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Image result for common bacteria causing skin infectionBacterial skin infections are common, ranging in severity from mild and annoying to life-threatening. The majority of these infections are caused by two types of bacteria: Staphylococcus aureus or a variant of Streptococcus (the same bacteria responsible for strep throat).

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An infection can take many different forms depending on the location, bacterial type, and even the age of the affected individual. Many bacterial infections may be treated by a general physician. More complex ones may require the input of a dermatologist or even a rheumatologist.


Cellulitis on the foot.
Richard Wareham/Getty Images

Cellulitis is a bacterial skin infection affecting the two deeper layers of the skin: the dermis and the subcutaneous tissue. Cellulitis is associated with both Staphylococcus and Streptococcus, although many other types of bacteria can cause the condition.
Cellulitis typically develops in areas where the skin has been broken, such as near ulcers or recent surgical wounds.

Erysipelas on leg
bleex / Getty Images

Erysipelas is a bacterial infection that occurs in the top two layers of skin. It is also commonly referred to as St. Anthony's Fire because it can be very painful and cause an intense, burning sensation.
Erysipelas is similar to cellulitis but affects different skin layers. Streptococcus is the usual culprit.
With erysipelas, the skin infection is usually very red and swollen, and there will be a sharply defined border between the normal and infected skin tissue.


Folliculitis on a child’s back.
Jodi Jacobson/Getty Images

Folliculitis is a relatively common infection of the hair follicles. It may be caused by bacteria and fungus and is characterized by tiny, red bumps that are filled with pus.
Folliculitis is more common among people with acne. Shaving and plucking can also increase the risk.While most cases resolve on their own without treatment, severe infections can cause permanent hair loss or scarring and may require a course of antibiotics.

Hot Tub Folliculitis

Hot Tub Folliculitis.
Joel Carillet/Getty Images

Hot tub folliculitis is an infection of the hair follicles caused by the bacteria Pseudomonas aeruginosa.
The bacterium is commonly found in contaminated whirlpools, hot tubs, water slides, physiotherapy pools, or even loofah sponges.
Children tend to get it more than adults (in part, because their skin is more vulnerable, and they tend to stay in the water longer).


A furuncle.
Mahdouch/Wikimedia Commons//CC BY 1.0

While folliculitis involves the infection of a hair follicle, a furuncle (also called a boil) is an infection of the entire pilosebaceous unit.
Pilosebaceous units are made up of the shaft, follicle, sebaceous gland, and erector pili muscle and are located throughout the body with the exception of the palms, soles of the feet, and lower lip.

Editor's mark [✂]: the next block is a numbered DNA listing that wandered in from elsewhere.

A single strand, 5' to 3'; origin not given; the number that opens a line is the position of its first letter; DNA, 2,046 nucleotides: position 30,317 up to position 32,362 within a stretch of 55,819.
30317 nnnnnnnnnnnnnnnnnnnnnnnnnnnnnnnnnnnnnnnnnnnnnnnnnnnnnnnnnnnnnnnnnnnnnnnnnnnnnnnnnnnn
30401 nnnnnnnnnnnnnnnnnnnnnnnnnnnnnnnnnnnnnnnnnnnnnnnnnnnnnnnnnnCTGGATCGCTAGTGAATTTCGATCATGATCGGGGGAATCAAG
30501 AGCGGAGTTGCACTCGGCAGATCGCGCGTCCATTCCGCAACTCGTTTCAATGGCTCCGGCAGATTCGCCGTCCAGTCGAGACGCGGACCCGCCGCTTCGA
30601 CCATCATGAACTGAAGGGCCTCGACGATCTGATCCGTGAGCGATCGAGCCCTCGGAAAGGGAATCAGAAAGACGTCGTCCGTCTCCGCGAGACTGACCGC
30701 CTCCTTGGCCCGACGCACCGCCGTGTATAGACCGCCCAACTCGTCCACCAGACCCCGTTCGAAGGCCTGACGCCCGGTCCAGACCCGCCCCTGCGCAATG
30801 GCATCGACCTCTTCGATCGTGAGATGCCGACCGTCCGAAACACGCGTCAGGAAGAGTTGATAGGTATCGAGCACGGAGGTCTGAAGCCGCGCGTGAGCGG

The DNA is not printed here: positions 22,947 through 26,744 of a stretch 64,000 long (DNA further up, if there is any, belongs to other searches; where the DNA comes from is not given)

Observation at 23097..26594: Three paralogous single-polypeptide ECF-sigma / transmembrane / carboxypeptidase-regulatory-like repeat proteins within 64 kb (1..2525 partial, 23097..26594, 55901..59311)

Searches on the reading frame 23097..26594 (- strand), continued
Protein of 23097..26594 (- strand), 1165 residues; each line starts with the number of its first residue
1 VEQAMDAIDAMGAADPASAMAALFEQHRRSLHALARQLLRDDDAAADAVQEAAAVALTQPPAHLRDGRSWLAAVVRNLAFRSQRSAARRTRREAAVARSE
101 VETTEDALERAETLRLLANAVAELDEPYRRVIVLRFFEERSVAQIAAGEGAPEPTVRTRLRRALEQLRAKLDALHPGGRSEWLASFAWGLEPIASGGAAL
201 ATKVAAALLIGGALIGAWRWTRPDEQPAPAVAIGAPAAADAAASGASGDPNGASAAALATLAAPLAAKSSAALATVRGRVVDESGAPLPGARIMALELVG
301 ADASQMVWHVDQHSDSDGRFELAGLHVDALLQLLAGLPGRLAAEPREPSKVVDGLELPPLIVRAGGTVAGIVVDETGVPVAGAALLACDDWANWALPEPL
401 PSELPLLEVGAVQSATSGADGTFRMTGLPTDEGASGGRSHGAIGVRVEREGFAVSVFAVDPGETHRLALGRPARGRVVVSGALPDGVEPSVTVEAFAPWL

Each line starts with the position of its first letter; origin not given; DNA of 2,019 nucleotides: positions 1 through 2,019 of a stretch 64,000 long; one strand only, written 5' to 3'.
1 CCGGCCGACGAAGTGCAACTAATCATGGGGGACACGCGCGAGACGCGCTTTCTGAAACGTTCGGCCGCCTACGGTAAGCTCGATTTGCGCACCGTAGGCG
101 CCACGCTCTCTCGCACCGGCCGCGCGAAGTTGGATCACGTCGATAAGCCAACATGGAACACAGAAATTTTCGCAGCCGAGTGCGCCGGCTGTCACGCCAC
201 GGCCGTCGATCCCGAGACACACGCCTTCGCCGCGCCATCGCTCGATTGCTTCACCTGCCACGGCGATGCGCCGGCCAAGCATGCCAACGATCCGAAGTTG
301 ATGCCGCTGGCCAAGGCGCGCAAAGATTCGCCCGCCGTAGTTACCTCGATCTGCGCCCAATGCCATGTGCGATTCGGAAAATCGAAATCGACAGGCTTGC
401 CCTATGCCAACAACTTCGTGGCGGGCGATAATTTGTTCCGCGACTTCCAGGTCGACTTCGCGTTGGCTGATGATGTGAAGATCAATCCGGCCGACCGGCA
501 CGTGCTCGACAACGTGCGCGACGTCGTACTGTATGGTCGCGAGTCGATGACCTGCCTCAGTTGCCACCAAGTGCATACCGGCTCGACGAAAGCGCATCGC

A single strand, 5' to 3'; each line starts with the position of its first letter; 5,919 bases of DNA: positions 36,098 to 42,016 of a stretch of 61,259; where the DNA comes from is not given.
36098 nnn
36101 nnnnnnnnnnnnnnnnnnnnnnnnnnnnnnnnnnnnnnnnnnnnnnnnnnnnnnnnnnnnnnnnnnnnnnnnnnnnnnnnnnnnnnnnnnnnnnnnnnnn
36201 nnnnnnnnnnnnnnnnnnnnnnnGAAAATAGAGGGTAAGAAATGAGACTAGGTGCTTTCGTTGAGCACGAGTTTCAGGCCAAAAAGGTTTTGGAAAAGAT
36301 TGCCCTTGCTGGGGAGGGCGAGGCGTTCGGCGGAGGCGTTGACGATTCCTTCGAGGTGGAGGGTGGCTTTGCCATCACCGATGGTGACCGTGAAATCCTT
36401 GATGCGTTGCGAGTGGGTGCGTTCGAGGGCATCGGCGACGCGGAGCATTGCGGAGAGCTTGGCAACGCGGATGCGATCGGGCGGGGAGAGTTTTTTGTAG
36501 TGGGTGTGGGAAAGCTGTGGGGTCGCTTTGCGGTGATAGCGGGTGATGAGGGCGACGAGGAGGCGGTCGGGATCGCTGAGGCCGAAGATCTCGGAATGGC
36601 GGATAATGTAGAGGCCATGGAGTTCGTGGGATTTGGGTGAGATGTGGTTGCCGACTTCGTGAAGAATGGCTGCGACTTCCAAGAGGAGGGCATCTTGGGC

A furuncle is most commonly found on the face, neck, armpit, buttocks and thighs and can develop into an abscess if left untreated. Warm compresses can often help the furuncle mature and drain. In severe cases, the boil may need to be lanced in the doctor's office.


Drvgaikwad/Wikimedia Commons/CC BY 3.0

A carbuncle is a cluster of several furuncles densely packed together. It is a much more serious infection than a furuncle, typically requiring medical attention.


Impetigo on child's mouth
CFCF/Wikimedia Commons/CC BY 4.0

Impetigo is a bacterial infection of the top layer of skin called the epidermis. It is highly contagious and more commonly seen in children than adults.
The hallmark of impetigo is a honey-colored crust. The sores usually occur around the nose and mouth but can be spread to other parts of the body through skin-to-skin contact, clothing, and towels. Impetigo can be caused by either ​Streptococcus and Staphylococcus aureus.
Impetigo is usually treated with a topical rather than oral antibiotic.

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Erythrasma on armpit
Caliendo/Custom Medical Stock Photo

Erythrasma is a bacterial skin infection that develops in areas where skin touches skin (such as the armpits, groin, or between the toes). Due to its location and appearance, erythrasma is often confused with fungal infections such as athlete's foot and jock itch.
If an infection in these areas does not respond to antifungal treatment, you may, in fact, have erythrasma and require a short course of antibiotics.

MRSA Infections

A MRSA skin infection
CDC/Bruno Coignard, M.D.; Jeff Hageman, M.H.S.
/Wikimedia Commons/Public Domain

Methicillin-resistant Staphylococcus aureus (MRSA) is a concerning bacterium that is resistant to standard antibiotic treatment.
It will often cause a mild, ulcerative sore on the skin but can sometimes lead to serious infections and spread (disseminate) through the bloodstream to infect other organs such as the lungs or urinary tract.
If left untreated, systemic MRSA can be life-threatening. It is easily spread for person-to-person and is often contracted in the hospital following surgery.
Treatment may involve multiple antibiotics such as (Bactrim) sulfamethoxazole, Cleocin (clindamycin), trimethoprim, and rifampin depending on the severity of the infection.

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